The Estimated Cost of Princess Eugenie's Ring

As with many of the royal family's engagement rings, the exact cost and value of Princess Eugenie's engagement ring are not widely known, though many experts have weighed in to guess how much the special sparkler might have cost. "It's a rare type of sapphire that resonates with collectors," Angelina Chen, the senior vice president, senior specialist in the jewelry department at Christie's in New York, told The Adventurine. "The color is [a] very specific shade of pink and orange and very few sapphires receive the designation of Padparadscha on a gem certificate. The gem-quality stones—ones with no heat treatment—can fetch anywhere from $10,000 to $50,000 a carat at auction." Given that Princess Eugenie's ring features a stone that weighs an estimated 5 carats, then, it could easily be worth anywhere between $50,000 to $250,000.

Michael Arnstein, President of the Natural Sapphire Company, had a more modest estimate, placing the ring at anywhere between $35,000 and $55,000 — still hardly a value to sniff at. By means of comparison, the Duchess of Cambridge's iconic blue sapphire ring, which measures about 12 carats and was designed by royal jeweler Garrard, is worth approximately $500,000.

The History and Meaning Behind the Ring

When Princess Eugenie and Jack Brooksbank first announced their engagement in January 2018, royal fans were eager to see the impressive ring on the young royal's finger, and the comparisons to Kate Middleton's own sapphire bauble followed soon after. And it wasn't hard to see where the comparisons came from: both the Duchess of Cambridge and Princess Eugenie's rings feature a large center stone surrounded by a diamond halo (important to note here, however, that Kate's ring has a distinctly oval-cut stone, while Eugenie's is more round). Despite the comparisons to Middleton's iconic ring, Brooksbank's main source of inspiration was actually Princess Eugenie's mother, Sarah Ferguson's ring.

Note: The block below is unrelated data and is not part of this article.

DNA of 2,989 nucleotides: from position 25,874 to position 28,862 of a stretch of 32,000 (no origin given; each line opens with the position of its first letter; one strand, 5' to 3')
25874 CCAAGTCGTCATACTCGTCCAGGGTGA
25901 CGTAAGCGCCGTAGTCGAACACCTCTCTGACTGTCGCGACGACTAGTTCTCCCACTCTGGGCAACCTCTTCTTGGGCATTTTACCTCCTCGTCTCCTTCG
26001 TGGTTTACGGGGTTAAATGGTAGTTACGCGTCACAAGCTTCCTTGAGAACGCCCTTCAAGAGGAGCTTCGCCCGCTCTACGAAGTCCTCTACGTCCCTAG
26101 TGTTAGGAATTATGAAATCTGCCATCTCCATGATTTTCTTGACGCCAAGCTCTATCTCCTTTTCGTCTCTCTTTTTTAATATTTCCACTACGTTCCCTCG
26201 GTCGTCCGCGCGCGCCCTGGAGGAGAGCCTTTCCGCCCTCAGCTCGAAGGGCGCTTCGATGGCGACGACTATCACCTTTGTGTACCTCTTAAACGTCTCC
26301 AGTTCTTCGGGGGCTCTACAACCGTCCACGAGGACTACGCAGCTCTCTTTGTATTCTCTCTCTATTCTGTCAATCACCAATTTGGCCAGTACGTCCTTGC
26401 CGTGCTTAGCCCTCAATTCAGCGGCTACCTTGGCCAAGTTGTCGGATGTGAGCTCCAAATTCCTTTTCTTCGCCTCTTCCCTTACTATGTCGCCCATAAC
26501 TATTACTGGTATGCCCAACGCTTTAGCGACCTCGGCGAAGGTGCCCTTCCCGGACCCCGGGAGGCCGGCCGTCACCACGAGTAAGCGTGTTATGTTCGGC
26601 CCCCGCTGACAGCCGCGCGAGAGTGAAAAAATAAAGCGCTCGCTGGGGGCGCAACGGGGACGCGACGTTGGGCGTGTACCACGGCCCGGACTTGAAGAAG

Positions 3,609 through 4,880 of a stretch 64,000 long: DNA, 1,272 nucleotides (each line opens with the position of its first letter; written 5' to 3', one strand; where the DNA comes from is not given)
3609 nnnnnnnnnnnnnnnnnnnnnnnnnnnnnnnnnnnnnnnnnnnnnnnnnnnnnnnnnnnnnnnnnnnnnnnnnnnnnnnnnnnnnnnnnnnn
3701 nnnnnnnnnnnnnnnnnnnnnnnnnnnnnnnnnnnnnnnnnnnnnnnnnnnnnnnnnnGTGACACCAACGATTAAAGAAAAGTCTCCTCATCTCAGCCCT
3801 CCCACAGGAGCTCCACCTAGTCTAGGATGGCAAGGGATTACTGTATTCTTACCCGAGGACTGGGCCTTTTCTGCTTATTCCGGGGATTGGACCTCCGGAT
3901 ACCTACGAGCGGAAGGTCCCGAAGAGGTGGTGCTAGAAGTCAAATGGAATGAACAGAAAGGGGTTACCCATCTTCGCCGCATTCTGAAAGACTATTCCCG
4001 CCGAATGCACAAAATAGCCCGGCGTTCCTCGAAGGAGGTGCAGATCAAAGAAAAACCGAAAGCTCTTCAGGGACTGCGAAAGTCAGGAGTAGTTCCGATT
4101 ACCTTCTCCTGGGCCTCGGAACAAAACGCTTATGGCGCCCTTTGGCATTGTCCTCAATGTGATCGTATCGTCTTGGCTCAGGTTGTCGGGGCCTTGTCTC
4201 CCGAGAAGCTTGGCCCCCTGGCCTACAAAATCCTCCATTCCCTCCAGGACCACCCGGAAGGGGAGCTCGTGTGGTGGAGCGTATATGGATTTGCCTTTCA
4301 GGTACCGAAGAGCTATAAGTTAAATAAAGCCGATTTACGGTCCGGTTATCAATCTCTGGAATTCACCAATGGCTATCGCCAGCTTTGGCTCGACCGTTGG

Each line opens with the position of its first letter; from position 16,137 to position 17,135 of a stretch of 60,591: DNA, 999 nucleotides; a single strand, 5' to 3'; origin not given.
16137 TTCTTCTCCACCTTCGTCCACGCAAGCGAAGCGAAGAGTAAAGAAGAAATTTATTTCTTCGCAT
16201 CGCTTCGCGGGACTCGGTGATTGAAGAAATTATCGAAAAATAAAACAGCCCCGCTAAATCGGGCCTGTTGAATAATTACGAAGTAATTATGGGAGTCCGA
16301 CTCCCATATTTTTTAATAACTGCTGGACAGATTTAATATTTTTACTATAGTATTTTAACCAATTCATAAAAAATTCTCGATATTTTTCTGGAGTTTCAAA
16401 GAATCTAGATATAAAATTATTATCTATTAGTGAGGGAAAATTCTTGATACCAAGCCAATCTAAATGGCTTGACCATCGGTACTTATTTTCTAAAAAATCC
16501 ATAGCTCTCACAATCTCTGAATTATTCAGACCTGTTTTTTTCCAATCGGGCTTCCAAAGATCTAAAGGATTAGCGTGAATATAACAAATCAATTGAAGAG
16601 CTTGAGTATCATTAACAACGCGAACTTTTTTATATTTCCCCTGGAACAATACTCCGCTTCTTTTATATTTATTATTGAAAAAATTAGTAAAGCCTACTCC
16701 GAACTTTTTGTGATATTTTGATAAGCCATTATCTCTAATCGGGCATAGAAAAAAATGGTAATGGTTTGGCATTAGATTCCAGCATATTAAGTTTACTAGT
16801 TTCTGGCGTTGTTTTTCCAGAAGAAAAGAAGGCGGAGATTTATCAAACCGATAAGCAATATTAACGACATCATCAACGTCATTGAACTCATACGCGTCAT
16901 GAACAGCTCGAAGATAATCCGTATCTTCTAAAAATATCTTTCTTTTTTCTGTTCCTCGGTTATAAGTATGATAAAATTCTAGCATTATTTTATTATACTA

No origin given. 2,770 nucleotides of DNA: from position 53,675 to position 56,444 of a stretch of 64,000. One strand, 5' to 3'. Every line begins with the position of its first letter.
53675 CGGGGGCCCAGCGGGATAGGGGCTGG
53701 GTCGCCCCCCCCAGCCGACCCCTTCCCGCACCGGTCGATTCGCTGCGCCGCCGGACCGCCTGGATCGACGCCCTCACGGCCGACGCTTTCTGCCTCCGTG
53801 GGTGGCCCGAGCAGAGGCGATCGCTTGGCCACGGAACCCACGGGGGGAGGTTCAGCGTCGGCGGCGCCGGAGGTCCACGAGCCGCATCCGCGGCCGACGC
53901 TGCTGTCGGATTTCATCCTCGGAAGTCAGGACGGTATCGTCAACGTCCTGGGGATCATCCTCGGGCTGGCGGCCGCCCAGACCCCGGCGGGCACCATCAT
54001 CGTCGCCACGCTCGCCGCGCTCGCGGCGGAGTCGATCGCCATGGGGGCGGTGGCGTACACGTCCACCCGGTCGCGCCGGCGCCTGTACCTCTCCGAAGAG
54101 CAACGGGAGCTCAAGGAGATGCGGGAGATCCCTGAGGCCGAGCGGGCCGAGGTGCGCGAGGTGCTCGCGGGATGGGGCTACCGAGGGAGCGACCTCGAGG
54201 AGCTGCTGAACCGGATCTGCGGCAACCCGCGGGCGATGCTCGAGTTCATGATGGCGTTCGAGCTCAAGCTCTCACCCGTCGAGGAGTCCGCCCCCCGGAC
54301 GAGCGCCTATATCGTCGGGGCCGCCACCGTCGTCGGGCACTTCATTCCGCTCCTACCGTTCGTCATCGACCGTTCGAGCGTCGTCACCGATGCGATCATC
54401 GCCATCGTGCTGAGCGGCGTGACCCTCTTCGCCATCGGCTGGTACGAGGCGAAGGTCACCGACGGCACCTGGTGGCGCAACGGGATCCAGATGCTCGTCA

Royal fans will recall that Sarah, Duchess of York (better known as Fergie) was given a Burmese ruby ring surrounded by a halo of 10 diamonds by Eugenie's father, Prince Andrew, upon their engagement in 1986. In fact, Prince Andrew and Prince Charles' choice of rings are similar because they were both picked from royal jeweler Garrard & Co.'s catalogue in the 80s, hence the resemblance. (Kate Middleton's engagement ring from Prince William was originally Princess Diana's engagement ring, gifted to her by Prince Charles upon their engagement.) So even though Prince Andrew did technically design the engagement ring himself, jewelers do tend to have a house style, which is likely why Sarah Ferguson and Princess Diana's rings bear such similar features.

On October 12, 2018, Princess Eugenie and Brooksbank exchanged vows in a beautiful royal wedding ceremony at St. George's Chapel at Windsor Castle, the same venue where Prince Harry and Meghan Markle got married several months earlier. The bride wore a Peter Pilotto gown that showed off a longtime scoliosis scar on her back and the regal Greville Emerald Kokoshnik Tiara. She chose a wedding band made of Welsh gold, per tradition, a ring that undoubtedly paired well with her stunning yellow gold engagement ring. The couple welcomed their first child, a son, in February 2021.